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Beverly v. Kaupas

February 29, 2008

CHERYL L. BEVERLY, PLAINTIFF,
v.
PAUL L. KAUPAS, IN HIS OFFICIAL CAPACITY AS SHERIFF OF WILL COUNTY, DEFENDANT.



The opinion of the court was delivered by: Judge Virginia M. Kendall

MEMORANDUM OPINION AND ORDER

Plaintiff Cheryl L. Beverly ("Beverly") filed suit against Defendant, Paul L. Kaupas ("Kaupas" or "Sheriff's Office" or "Defendants") in his official capacity as Sheriff of Will County pursuant to Title VII of the Civil Rights Act of 1964 and 42 U.S.C. § 2000(e) et seq., alleging that Lieutenant Ed Bradley ("Bradley"), an employee of the Will County Sheriff's Office ("Sheriff's Office"), created a hostile work environment and sexually harassed Beverly. Beverly alleges that Kaupas and other Sheriff's Office employees retaliated against her after she reported Bradley's sexual harassment. Kaupas moved for summary judgment on all of Beverly's claims. For the reasons set forth below, Kaupas's Motion for Summary Judgment is granted.

STATEMENT OF FACTS

Beverly is a correctional officer employed by the Will County Sheriff's Office. Pltf. 56.1 Resp. at ¶ 2.*fn1 Bradley is a watch commander and was Beverly's supervisor from January 2000 to November 4, 2004 when they both worked in the Will County Adult Detention Facility (the "ADF"). Pltf. 56.1 Resp. at ¶ 7. Since December 2002, Kaupas has been employed as the Will County Sheriff. Pltf. 56.1 Resp. at ¶ 3.

From January 2004 to June 21, 2004, Bradley made sexually promiscuous comments and suggestions to Beverly. Def. 56.1 Resp. at ¶ 1.*fn2 On many occasions, Bradley made comments to Beverly which included: "let me take care of you;" "put your battery operated toy away;" "I'll take care of you like a man;" and "let me clean your pipes out." Pltf. 56.1 Resp. at ¶ 8. On one occasion in March 2004, Bradley said to Beverly, "come over here, I want you to take your clothes off while I'm sitting with a drink watching you. Then I want you to sit on my lap." Pltf. 56.1 Resp. at ¶ 8. On at least twenty occasions, Bradley tried to run his hands through Beverly's hair. Pltf. 56.1 Resp. at ¶ 8. On at least five occasions, Bradley said to Beverly, "I'm doing you a favor by letting you work in a more favorable post," "say where you want to work," and "let me know where you want to work." Bradley also gave Beverly a note that read, "I'd like to bend you over." Pltf. 56.1 Resp. at ¶ 8. Beverly threw the note in the trash. Id. In April 2004, Bradley grabbed Beverly's hand, pulled her behind the desk where he was sitting, and grabbed her buttocks while simultaneously rubbing her hand in his crotch. Id.

As Bradley's unwelcome behavior toward Beverly increased in frequency, Beverly became more remonstrative. Def. 56.1 Resp. ¶ 10. On one occasion, for example, Beverly walked away from Bradley and Bradley told her, "You are starting to piss me off!" Beverly replied, "You are starting to piss me off too!" Def. 56.1 Resp. ¶ 11. During this same time period, Beverly also endured personal difficulties such as the death of her father and the illness of her mother and daughter. Def. 56.1 Resp. ¶ 3.

During the entire time of her employment with the Sheriff's Office the office had a written anti-harassment policy (the "Policy") which was in place since 1993. Pltf. 56.1 Resp. at ¶¶ 4, 5. The Policy provided procedures for making internal complaints about sexual harassment and for responding to such complaints. Pltf. 56.1 Resp. at ¶ 4. The parties dispute whether the highest ranking members of the office were required to attend yearly training, but agree that deputies, correctional officers, civilian personnel, supervisors, sergeants, and lieutenants, such as Bradley, were required to attend. Pltf. 56.1 Resp. at ¶ 5. Beverly attended the April 24, 2003 sexual harassment training seminar and reviewed the Policy and accordingly, Beverly understood the Policy and her options under the Policy if she were to become a victim of sexual harassment. Pltf. 56.1 Resp. at ¶ 6.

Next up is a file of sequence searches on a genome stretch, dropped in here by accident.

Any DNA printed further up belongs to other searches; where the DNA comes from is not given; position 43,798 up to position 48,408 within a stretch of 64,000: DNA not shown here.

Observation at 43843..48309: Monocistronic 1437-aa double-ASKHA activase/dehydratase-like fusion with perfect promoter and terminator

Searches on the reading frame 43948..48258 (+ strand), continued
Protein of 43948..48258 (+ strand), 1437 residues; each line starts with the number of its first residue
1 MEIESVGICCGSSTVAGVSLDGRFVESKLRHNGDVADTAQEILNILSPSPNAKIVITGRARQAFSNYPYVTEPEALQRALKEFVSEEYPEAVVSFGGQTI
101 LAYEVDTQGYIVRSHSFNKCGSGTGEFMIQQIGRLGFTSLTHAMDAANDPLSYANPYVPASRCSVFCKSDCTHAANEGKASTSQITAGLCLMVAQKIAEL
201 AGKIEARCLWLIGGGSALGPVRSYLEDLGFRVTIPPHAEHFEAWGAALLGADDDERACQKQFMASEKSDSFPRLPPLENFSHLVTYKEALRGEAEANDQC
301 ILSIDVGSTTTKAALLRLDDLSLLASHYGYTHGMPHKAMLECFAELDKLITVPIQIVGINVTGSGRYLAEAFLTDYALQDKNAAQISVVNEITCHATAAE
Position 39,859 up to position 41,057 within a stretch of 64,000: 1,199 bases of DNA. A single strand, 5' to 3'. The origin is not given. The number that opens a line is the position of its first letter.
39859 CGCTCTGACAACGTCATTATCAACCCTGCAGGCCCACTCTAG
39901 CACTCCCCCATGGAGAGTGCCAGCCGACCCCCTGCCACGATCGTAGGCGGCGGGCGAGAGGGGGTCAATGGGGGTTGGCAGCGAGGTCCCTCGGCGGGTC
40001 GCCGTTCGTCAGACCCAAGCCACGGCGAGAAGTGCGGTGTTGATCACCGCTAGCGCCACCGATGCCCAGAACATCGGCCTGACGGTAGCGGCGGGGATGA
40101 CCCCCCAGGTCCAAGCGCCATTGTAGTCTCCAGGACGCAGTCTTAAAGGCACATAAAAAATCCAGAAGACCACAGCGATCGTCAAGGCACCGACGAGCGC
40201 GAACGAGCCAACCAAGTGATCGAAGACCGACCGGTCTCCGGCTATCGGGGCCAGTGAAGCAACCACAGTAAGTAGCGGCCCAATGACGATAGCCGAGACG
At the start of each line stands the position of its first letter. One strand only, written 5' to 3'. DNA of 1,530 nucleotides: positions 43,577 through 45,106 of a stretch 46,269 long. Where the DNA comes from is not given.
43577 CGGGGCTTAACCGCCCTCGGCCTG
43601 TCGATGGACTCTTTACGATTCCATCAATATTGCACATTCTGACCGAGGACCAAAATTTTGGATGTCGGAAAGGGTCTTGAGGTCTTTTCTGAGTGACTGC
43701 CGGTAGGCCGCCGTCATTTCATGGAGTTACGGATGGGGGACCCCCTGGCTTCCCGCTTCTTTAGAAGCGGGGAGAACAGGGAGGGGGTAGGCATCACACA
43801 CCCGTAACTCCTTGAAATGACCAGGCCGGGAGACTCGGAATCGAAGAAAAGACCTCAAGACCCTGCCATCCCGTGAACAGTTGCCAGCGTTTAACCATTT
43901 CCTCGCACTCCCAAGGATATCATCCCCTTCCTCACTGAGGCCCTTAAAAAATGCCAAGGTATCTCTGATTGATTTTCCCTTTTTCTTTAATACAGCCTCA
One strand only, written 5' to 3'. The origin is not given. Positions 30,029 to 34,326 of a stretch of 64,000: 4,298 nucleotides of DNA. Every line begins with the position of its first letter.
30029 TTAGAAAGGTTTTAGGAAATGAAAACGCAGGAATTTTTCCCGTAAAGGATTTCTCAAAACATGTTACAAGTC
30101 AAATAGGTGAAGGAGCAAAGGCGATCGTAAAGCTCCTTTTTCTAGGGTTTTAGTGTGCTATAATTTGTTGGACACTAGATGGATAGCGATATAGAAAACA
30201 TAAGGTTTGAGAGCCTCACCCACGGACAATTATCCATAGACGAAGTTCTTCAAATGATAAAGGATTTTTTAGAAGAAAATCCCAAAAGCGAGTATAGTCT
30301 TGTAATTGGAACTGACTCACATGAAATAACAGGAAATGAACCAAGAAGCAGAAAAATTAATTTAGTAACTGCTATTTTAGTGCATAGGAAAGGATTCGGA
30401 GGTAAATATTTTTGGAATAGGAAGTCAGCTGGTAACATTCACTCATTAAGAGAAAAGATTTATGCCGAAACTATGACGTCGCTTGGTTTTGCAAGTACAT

Between January and June 2004, Beverly complained to three Sheriff's Office employees about Bradley's sexually harassing behavior: Sergeant Gina Marotta ("Marotta"), Officer Chris Wilhelmi ("Wilhelmi") and Sergeant Brian Fink ("Fink"). Pltf. 56.1 Resp. at ¶ 22. When Beverly told Marotta, Beverly confided in her as a friend and asked her not to tell anyone about Bradley's behavior nor to "take the matter any further". Pltf. 56.1 Resp. at ¶ 23; Def. 56.1 Resp. at ¶ 17. Due to Beverly's adamant request, Marotta did not report Bradley's conduct. Pltf. 56.1 Resp. at ¶ 24. Although she did not report the matter officially, Marotta told Beverly to tell Bradley to stop the harassment. Pltf. 56.1 Resp. ¶ 25. If Bradley continued to harass Beverly, Marotta told her that shee should report back to Marotta and Marotta would need to do something about it. Id.

In June 2004, Beverly told Officer Wilhelmi about Bradley's sexually harassing behavior.

Pltf. 56.1 Resp. at ¶ 26. Wilhelmi held the same rank as Beverly and did not supervise her. Pltf. 56.1 Resp. at ¶ 27. When Beverly spoke to Wilhelmi she did not believe that she was making an official report of sexual harassment and did not expect Wilhelmi to report the matter nor did she speak to him in the hopes that he would stop Bradley's harassing behavior. Pltf. 56.1 Resp. at ¶ 26. Although Wilhelmi was a union steward and offered to help Beverly by involving the union, Beverly chose not to involve the union. Pltf. 56.1 Resp. at ¶ 28.

In June 2004, Beverly told Fink about Bradley's sexually harassing behavior. Pltf. 56.1 Resp. at ¶ 29. Like Marotta and Wilhelmi, Beverly confided in Fink as a friend and asked him not to report the matter because she believed that Bradley would soon be transferred out of the ADF. Pltf. 56.1 Resp. at ¶ 29. It was Fink's understanding also that Beverly did not want him to make a formal sexual harassment complaint. Pltf. 56.1 Resp. at ¶ 30. Nonetheless, Fink told Beverly that he had to report Bradley's conduct. Pltf. 56.1 Resp. at ¶ 31. Beverly became frustrated and told Fink that she had confided in him as a friend. Pltf. 56.1 Resp. at ¶ 31. Fink advised Beverly about her available remedies under the Policy and told Beverly that she had to make a decision about how she wanted to proceed and report back to him. Pltf. 56.1 Resp. at ¶ 31. After the meeting, Fink reviewed the Policy to ensure that he was acting correctly and concluded that he was not required to report the matter because Beverly refused to make a formal complaint. Pltf. 56.1 Resp. at ¶ 32.